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Damon Fowler - Devil Got His Way
12 songs; 45:09 minutes; Suggested
Styles: Americana, Roots Rock and Roll, Swamp Rock
First, let me clear the air; secondly, let me fill the air. For clarity, this is not a Blues album. However, let me fill the air, again, with praises for Tampa FL area’s Damon Fowler. There is something very special here that Blues fans will enjoy - except for the purists still mad at Muddy Waters for going electric.
Because the incredibly entertaining Fowler is young (at 30), it’s written that his artistry is “in the making.” I disagree; he has arrived with this CD! We are well beyond the “one hit wonder” (or even two hit wonder) stage. His fifth album since 1999, “Devil Got His Way” showcases Damon’s maturity in song crafting: confident writing, audience winning singing, and masterful, crowd slaying melodic leads on six-string, slide, Dobro, and lap steel guitars.
Re-teamed with “Sugar Shack” producer Scott Cable, Fowler has written or co-written all but two of the songs. From the heart tugging title track to the bouncy metaphor in “Fruit Stand Lady” to the enlightening “Cypress in the Pines,” there is variety in styles and moods. Fowler is backed across nine songs only by long time bassist Chuck Riley and James McKnight on drums.
Underneath the swinging tempo and boisterous guitar riffs of the title track, there are three things that make this song genuinely creepy. First, Damon Fowler leaves it up to the listener's imagination to decide what happened to the people mentioned in this song when “the devil got his way”. Secondly, there is something decidedly dark about the way several brooding guitar notes linger, and sink ever lower and deeper, on this song's refrain. Third, and most insidiously of all, the sinister situations portrayed in this ditty are of the completely natural (rather than supernatural) sort: “Up to his neck in trouble, up to his ears in debt/Collectors are calling, but they haven't caught him yet/Turned his back on his family, said he can't afford to stay/The devil got his way!”
Typically, songs about persons getting drunk and partying are warnings, musical cautionary tales about the dark side of “the wild side.” “Once In Awhile” is a perfect honky-tonk number, however, characterizing one woman's night out as a release from her usual life: “All week long, she is prim and proper/She's going out tonight, and nothing's going to stop her!” Fowler isn't completely condoning, but he does joyously concede that “even good girls gotta let loose once in awhile!”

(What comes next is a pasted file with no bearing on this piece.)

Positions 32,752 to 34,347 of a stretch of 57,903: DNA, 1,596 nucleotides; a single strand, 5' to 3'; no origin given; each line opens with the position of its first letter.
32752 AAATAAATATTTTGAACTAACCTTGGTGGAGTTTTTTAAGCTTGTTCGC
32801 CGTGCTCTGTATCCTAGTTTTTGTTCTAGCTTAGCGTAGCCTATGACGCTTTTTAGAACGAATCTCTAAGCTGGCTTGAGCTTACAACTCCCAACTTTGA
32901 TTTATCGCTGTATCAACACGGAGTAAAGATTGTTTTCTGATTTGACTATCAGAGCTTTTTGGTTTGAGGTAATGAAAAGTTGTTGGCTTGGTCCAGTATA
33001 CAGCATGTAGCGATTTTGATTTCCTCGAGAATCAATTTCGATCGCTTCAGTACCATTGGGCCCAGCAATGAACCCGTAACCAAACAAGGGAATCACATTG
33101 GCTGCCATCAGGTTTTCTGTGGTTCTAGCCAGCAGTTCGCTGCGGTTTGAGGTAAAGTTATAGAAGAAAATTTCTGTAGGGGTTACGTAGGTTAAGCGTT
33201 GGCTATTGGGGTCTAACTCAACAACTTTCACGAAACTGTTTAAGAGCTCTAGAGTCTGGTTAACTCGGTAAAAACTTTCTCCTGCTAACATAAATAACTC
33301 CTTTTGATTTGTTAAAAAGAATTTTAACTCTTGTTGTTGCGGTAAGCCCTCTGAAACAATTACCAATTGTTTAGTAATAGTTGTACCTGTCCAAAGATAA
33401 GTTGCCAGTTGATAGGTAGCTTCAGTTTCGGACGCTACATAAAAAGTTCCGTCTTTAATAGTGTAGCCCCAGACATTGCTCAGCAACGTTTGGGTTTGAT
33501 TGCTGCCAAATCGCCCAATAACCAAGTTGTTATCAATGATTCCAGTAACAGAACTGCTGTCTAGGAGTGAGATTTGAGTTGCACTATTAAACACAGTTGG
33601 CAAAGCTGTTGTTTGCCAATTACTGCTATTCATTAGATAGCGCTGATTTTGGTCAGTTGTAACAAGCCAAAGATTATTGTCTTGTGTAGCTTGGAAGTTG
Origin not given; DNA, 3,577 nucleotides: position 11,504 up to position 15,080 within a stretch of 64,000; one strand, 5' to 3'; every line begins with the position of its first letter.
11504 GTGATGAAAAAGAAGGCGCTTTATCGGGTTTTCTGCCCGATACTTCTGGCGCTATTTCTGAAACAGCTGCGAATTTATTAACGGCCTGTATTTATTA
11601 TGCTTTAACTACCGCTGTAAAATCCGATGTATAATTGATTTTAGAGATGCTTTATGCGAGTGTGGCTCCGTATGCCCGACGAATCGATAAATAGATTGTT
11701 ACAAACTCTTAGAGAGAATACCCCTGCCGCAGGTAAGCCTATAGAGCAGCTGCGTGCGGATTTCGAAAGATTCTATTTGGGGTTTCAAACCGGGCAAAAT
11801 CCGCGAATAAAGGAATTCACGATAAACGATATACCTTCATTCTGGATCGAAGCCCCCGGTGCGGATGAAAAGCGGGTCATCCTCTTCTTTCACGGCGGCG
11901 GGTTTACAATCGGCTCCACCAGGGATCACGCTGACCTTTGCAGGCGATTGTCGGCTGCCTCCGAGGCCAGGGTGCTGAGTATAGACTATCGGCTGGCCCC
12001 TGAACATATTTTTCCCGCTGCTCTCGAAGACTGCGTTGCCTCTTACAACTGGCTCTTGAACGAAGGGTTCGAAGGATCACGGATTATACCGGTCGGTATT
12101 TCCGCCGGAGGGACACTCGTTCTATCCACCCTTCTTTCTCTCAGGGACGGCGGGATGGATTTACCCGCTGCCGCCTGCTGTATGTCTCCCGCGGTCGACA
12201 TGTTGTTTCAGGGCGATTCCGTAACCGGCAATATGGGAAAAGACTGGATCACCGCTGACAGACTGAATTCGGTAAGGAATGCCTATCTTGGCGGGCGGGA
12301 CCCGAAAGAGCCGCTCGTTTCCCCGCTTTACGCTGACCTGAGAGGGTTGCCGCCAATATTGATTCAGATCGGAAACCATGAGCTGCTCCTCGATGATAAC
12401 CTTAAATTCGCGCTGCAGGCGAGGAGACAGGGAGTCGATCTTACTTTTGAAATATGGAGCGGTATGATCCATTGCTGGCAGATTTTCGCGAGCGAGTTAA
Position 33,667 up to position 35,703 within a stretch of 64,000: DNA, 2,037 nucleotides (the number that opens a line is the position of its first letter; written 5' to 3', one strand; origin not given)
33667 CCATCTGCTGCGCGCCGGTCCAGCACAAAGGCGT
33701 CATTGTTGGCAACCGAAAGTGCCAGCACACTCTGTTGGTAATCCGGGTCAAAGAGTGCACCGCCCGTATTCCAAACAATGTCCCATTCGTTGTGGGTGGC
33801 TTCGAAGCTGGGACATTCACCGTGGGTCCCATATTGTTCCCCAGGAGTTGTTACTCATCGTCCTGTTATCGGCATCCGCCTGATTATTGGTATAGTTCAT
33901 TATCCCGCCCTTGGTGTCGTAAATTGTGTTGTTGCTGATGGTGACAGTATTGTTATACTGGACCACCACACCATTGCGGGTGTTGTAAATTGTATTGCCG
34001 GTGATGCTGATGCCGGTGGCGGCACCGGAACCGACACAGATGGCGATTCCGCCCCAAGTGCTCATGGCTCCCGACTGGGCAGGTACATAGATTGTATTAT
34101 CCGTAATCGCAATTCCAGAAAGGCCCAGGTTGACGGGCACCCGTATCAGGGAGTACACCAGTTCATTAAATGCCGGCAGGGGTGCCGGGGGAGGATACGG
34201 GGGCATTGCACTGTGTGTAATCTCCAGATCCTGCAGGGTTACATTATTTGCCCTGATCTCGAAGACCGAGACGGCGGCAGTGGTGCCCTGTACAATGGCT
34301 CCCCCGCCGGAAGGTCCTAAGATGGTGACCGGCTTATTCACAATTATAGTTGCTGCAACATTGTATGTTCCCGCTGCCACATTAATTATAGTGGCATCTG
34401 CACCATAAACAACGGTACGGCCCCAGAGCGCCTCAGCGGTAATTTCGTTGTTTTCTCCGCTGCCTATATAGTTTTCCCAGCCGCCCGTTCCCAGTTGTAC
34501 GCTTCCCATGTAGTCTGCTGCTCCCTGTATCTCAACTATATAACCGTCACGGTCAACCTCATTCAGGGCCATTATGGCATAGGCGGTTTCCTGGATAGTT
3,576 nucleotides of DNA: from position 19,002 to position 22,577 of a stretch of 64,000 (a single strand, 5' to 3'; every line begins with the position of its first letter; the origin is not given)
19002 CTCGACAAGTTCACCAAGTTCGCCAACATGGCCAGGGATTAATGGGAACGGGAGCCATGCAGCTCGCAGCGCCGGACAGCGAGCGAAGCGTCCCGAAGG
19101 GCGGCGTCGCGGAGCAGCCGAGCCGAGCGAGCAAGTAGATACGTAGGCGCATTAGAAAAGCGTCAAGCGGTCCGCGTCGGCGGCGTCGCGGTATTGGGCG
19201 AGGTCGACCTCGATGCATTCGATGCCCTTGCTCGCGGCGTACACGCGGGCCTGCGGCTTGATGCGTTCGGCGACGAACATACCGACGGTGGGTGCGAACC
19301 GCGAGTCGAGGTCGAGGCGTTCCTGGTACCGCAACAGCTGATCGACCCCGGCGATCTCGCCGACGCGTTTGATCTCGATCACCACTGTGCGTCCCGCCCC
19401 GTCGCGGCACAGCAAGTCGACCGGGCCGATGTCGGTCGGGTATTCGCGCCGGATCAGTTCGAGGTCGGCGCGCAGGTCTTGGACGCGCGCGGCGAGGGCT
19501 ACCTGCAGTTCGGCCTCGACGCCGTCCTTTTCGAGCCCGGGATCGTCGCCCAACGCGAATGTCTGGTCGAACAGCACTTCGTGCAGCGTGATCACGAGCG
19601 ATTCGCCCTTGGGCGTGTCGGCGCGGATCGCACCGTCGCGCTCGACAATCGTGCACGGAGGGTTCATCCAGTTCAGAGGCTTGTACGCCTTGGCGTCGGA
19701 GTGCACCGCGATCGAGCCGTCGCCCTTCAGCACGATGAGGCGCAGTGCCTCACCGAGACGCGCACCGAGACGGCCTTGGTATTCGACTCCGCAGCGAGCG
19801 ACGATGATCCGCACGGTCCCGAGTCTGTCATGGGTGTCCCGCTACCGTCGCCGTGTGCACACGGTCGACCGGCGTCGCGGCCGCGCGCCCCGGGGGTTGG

“You Go Your Way” was my first ear-worm, and it wasn’t even my favorite song. Almost the polar opposite of track five, “28 Degrees,” this breakup ballad has twice the tempo and pep, and none of the angst. The narrator seems almost happy to leave his lover--not because he's sick of her, necessarily, but because he's tired of living the frenetic, fast-paced life that she does. “I've got my job; you've got Saturday night,” he observes, and for a person such as Fowler describes, every night's Saturday night! “I hope your little party never ends,” Fowler sings, and he doesn't sound sarcastic when he does. If only all breakups could be as amicable, and as drama-free, as this song portrays.
For variety, there is a beautiful, slow ballad “After The Rain.” To surprise, Leon Russell's “Tight Rope” is covered with creative guitar, but you may prefer the original. For some Swamp, try “Cypress In The Pines,” a markedly non-majestic tribute to the rougher aspects of the woods--fire, snakes, and all--complete with growling bass guitar. And, to totally amuse, there is a fun honky-tonk tune at the end, “Happy Hour, which is a drunken sounding, instant sing-along-song (complete with burps) that will be tomorrow’s ear-worm.
While the variety may disappoint those wanting all songs to be like the killer title track, this is a superbly crafted CD. There is no one doing what Damon Fowler does, and he is doing it great!
Amy Walker contributed to this review.
Reviewer James "Skyy Dobro" Walker is a noted Blues writer, DJ, Master of Ceremonies, and longtime Blues Blast Magazine contributor. His weekly radio show "Friends of the Blues" can be heard Saturdays 8 pm - Midnight on WKCC 91.1 FM and at www.wkccradio.org in Kankakee, IL. To See James “Skyy Dobro” Walker's CD rating system, CLICK HERETo submit a review or interview please contact: